Interventional management has propelled the treatment for venous dysfunction and the sequalae for acute and chronic iliocaval disease forward, as it is an efficient and minimally invasive means for treatment. The limitations of readily available devices may be overcome by the technical skill of an experienced interventional operator, and the insight to adapt them for purposes never used before. An example of this is the reconstruction of an anatomically challenging location, such as the iliocaval confluence in this patient with extensive thrombus burden, with a covered aortic stent graft.


  1. Hartung O, Loundou AD, Barthelemy P, Arnoux D, Boufi M, Alimi YS: Endovascular management of chronic disabling ilio-caval obstructive lesions: long-term results. Eur J Vasc Endovasc Surg. 2009, 38:118-124. 10.1016/j.ejvs.2009.03.004
  2. Plate G, Einarsson E, Ohlin P, Jensen R, Qvarfordt P, Eklöf B: Thrombectomy with temporary arteriovenous fistula: the treatment of choice in acute iliofemoral venous thrombosis. J Vasc Surg. 1984, 1:867-876. 10.1016/0741-5214(84)90019-3
  3. Nicolaides A, Kakkos S, Baekgaard N: Management of chronic venous disorders of the lower limbs: guidelines according to scientific evidence. Int Angiol. 2008, 37:181-254. 10.23736/S0392-9590.18.03999-8
  4. Alcocer F, Aguilar J, Agraz S, Jordan WD Jr: Early palma procedure after iliac vein injury in abdominal penetrating trauma. J Vasc Surg. 2008, 48:745-748. 10.1016/j.jvs.2008.04.042
  5. Yamauchi T, Furui S, Katoh R, et al.: Acute thrombosis of the inferior vena cava: treatment with saline-jet aspiration thrombectomy catheter. Am J Roentgenol. 1993, 161:405-407. 10.2214/ajr.161.2.8333386
  6. Hartung O, Otero A, Boufi M, De Caridi G, Barthelemy P, Juhan C, Alimi YS: Mid-term results of endovascular treatment for symptomatic chronic nonmalignant iliocaval venous occlusive disease. J Vasc Surg. 2005, 42:1138-1144. 10.1016/j.jvs.2005.08.012
  7. Neglén P, Raju S: In-stent recurrent stenosis in stents placed in the lower extremity venous outflow tract. J Vasc Surg. 2004, 39:181-187. 10.1016/S0741-5214(03)01028-0
  8. Meissner MH, Eklof B, Smith PC, et al.: Secondary chronic venous disorders. J Vasc Surg. 2007, 46:S68-S83. 10.1016/j.jvs.2007.08.048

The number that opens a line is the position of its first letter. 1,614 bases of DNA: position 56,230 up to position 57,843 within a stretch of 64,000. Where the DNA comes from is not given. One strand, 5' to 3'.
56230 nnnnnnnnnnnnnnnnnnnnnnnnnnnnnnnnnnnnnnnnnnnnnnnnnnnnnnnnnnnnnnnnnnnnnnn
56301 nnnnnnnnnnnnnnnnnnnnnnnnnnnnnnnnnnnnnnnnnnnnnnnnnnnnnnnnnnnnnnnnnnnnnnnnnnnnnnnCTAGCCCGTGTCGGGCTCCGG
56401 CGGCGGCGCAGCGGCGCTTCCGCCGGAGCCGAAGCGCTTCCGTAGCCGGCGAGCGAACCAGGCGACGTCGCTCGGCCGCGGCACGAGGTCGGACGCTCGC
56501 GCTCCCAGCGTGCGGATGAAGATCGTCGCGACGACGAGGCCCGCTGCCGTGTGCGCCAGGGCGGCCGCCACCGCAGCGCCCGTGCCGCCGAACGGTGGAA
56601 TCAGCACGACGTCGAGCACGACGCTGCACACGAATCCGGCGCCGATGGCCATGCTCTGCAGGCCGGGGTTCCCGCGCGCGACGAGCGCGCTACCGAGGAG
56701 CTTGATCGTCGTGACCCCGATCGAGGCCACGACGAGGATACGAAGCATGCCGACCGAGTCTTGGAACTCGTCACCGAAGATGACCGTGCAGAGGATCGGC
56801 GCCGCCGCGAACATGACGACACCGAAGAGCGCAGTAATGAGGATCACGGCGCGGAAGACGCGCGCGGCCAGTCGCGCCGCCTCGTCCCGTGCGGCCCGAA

9. Khairy SA, Neves RJ, Hartung O, O'Sullivan GJ: Factors associated with contralateral deep venous thrombosis after iliocaval venous stenting. Eur J Vasc Endovasc Surg. 2017, 54:745-751. 10.1016/j.ejvs.2017.07.011
  10. Matteo J, Hood P, Hulsberg PC, Eadie E, Soule E, Shabandi M, Harmon TS: Larger sizes matter more! applying the matteo mathematics method for endovascular aortic bifurcation reconstruction to large venous vascular repair. Cureus. 2018, 10:e3537. Accessed: March 30, 2019: 10.7759/cureus.3537
  11. Chick JFB, Jo A, Meadows JM, Abramowitz SD, Khaja MS, Cooper KJ, Williams DM: Endovascular iliocaval stent reconstruction for inferior vena cava filter-associated iliocaval thrombosis: approach, technical success, safety, and two-year outcomes in 120 patients. J Vasc Interv Radiol. 2017, 28:933-939. 10.1016/j.jvir.2017.04.017
  12. Neglén P, Oglesbee M, Olivier J, Raju S: Stenting of chronically obstructed inferior vena cava filters. J Vasc Surg. 2011, 54:153-161. 10.1016/j.jvs.2010.11.117
  13. Williams DM: Iliocaval reconstruction in chronic deep vein thrombosis. Tech Vasc Interv Radiol. 2014, 17:109-113. 10.1053/j.tvir.2014.02.008
Technical report

When Technology Exceeds its Application: The First Reported Reconstruction of the Iliocaval Confluence Using an Aortic Endograft

Author Information

Taylor S. Harmon Corresponding Author

Radiology, University of Florida College of Medicine, Jacksonville, USA

Victoria V. Villescas

Diagnostic Radiology, University of Florida College of Medicine, Jacksonville, USA

Preston Hood

Interventional Radiology, University of Florida College of Medicine, Jacksonville, USA

Travis E. Meyer

Radiology, University of Florida College of Medicine, Jacksonville, USA

Jerry Matteo

Radiology, University of Florida College of Medicine, Jacksonville, USA

Ethics Statement and Conflict of Interest Disclosures

Human subjects: Consent was obtained by all participants in this study. Animal subjects: All authors have confirmed that this study did not involve animal subjects or tissue. Conflicts of interest: In compliance with the ICMJE uniform disclosure form, all authors declare the following: Payment/services info: All authors have declared that no financial support was received from any organization for the submitted work. Financial relationships: All authors have declared that they have no financial relationships at present or within the previous three years with any organizations that might have an interest in the submitted work. Other relationships: All authors have declared that there are no other relationships or activities that could appear to have influenced the submitted work.

Technical report

When Technology Exceeds its Application: The First Reported Reconstruction of the Iliocaval Confluence Using an Aortic Endograft

Figures etc.


Scholary Impact Quotient™ (SIQ™) is our unique post-publication peer review rating process. Learn more here.